A Nurse's Tale

Nurse Jackie Snyder traded the grass skirt she wore to Sophomore Shipwreck for pajamas, and turned in for the night in a spare room at the home of the College's grounds superintendent. She had been accompanied to the Saturday night dance by Kenyon junior Bob McLain, whom she first began dating when the two attended Massillon High School. The revelry of Sophomore Shipwreck had lingered long into the predawn, and Snyder was floating somewhere between wakefulness and slumber when she heard the cry, "Oh, my God. You've got to be kidding."

It was the superintendent fielding the call alerting him to the crisis at Old Kenyon.

"I tore up the Middle Path," Snyder, now Jackie McLain, recalled. "Somehow I thought the fire was in Leonard. I almost fainted to see the whole of Middle Kenyon on fire. As I was coming up the path I could see them jumping out of windows. They were throwing their mattresses out and jumping, trying to land on them. Some were trying to push their roommates out, but they wouldn't go.

"It was worse in the back. I saw a kid hanging on the building trying to catch people who were jumping."

"Jackie," someone shouted, "you've got to get to the Beta house." Obeying the summons, she discovered that Leonard had been pressed into service as a triage area.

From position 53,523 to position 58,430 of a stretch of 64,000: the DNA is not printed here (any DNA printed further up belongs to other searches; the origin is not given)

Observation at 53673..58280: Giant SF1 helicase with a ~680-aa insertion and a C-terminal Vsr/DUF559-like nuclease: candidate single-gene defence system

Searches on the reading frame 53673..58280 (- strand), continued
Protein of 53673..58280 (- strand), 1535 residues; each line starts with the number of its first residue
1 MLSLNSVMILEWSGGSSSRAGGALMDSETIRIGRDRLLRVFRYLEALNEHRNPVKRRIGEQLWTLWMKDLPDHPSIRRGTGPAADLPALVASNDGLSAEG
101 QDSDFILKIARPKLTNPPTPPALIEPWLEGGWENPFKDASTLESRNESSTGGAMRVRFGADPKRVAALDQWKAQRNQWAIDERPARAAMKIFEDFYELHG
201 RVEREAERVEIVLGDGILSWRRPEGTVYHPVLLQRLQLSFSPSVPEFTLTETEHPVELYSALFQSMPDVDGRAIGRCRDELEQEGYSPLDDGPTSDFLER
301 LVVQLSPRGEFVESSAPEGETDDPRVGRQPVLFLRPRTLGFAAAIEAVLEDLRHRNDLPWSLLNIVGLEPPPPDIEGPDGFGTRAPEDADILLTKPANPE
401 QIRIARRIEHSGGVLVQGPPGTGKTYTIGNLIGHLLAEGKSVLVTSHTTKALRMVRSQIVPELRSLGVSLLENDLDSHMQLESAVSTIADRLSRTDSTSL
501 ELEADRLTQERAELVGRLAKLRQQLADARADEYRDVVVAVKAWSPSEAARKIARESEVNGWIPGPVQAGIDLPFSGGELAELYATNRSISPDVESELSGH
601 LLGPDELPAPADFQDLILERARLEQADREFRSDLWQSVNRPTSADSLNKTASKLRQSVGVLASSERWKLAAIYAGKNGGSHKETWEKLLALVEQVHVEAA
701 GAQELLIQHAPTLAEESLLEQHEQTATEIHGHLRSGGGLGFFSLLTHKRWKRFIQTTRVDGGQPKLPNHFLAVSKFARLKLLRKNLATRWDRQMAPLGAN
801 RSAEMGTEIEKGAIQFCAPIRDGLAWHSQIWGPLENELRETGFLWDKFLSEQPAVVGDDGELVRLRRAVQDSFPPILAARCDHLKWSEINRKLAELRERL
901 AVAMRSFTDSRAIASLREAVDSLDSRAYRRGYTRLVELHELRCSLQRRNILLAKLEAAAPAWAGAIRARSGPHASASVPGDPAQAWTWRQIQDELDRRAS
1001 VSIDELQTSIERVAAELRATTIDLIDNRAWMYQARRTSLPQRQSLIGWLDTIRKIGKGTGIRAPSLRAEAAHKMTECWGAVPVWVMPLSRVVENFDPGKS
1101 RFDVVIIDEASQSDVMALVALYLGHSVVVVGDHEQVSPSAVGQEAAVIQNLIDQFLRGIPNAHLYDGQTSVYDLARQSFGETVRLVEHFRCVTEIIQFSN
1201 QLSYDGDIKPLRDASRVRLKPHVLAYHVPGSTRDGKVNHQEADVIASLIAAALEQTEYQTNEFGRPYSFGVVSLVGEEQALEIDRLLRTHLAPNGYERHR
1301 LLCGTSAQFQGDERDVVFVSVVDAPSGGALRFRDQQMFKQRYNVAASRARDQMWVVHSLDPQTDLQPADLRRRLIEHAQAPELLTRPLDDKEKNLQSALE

"We not only had burns," McLain said, "but we had kids with broken bones from jumping out of windows." Moving among them, she did what she could to soothe their suffering, until she was asked to ride in the back of the ambulance taking a horribly burned Marc Peck to Mount Vernon's Mercy Hospital.

"They had put him on a gurney and into the ambulance," she said. "I think they thought that if he stopped breathing I could resuscitate him. He kept asking, 'Why me? Why me?'"

With the front of Middle Kenyon glowing like a railroad lantern, the ambulance sped off for Mount Vernon.

"It was utter chaos at the hospital," McLain said. "It was the middle of the night. They were trying to get doctors in, trying to get nurses in. The injured were sitting on the floor. I was working on the floor. I was bandaging up people—doing whatever I could do. It was horrible, but you just do it. When you're in that situation, you don't think. You are just reacting."

As she worked among the injured in the emergency room, doctors labored over Marc Peck. While some students had leaped to safety, Peck had literally walked through the most treacherous part of the fire, descending the stairs down from the third floor of Middle Kenyon.

An exhausted McLain did not finish her labors among the injured until shortly before noon. She had just enough time to pull herself together and change out of her pajamas and into her nurse uniform to go to work at her regular hospital job in Canton.

She did not get the news until later that Marc Peck had succumbed to his burns at 5:00 p.m.

A year after the fire, McLain married the date who took her to the Sophomore Shipwreck dance. Today, she lives in Canton, where her husband of fifty-eight years is a resident of Windsor Medical Center, an assisted-living facility. One of their five children, daughter Gretchen McLain Larman, is a 1975 graduate of the College.

She looks at the brown and brittle newspaper clipping of a Canton Repository story on the fire and her part in taking care of survivors.

"It's horrible," she said of retracing each hour of February 27, 1949, the sights that she witnessed and the injured she helped save. "Just like the day it happened."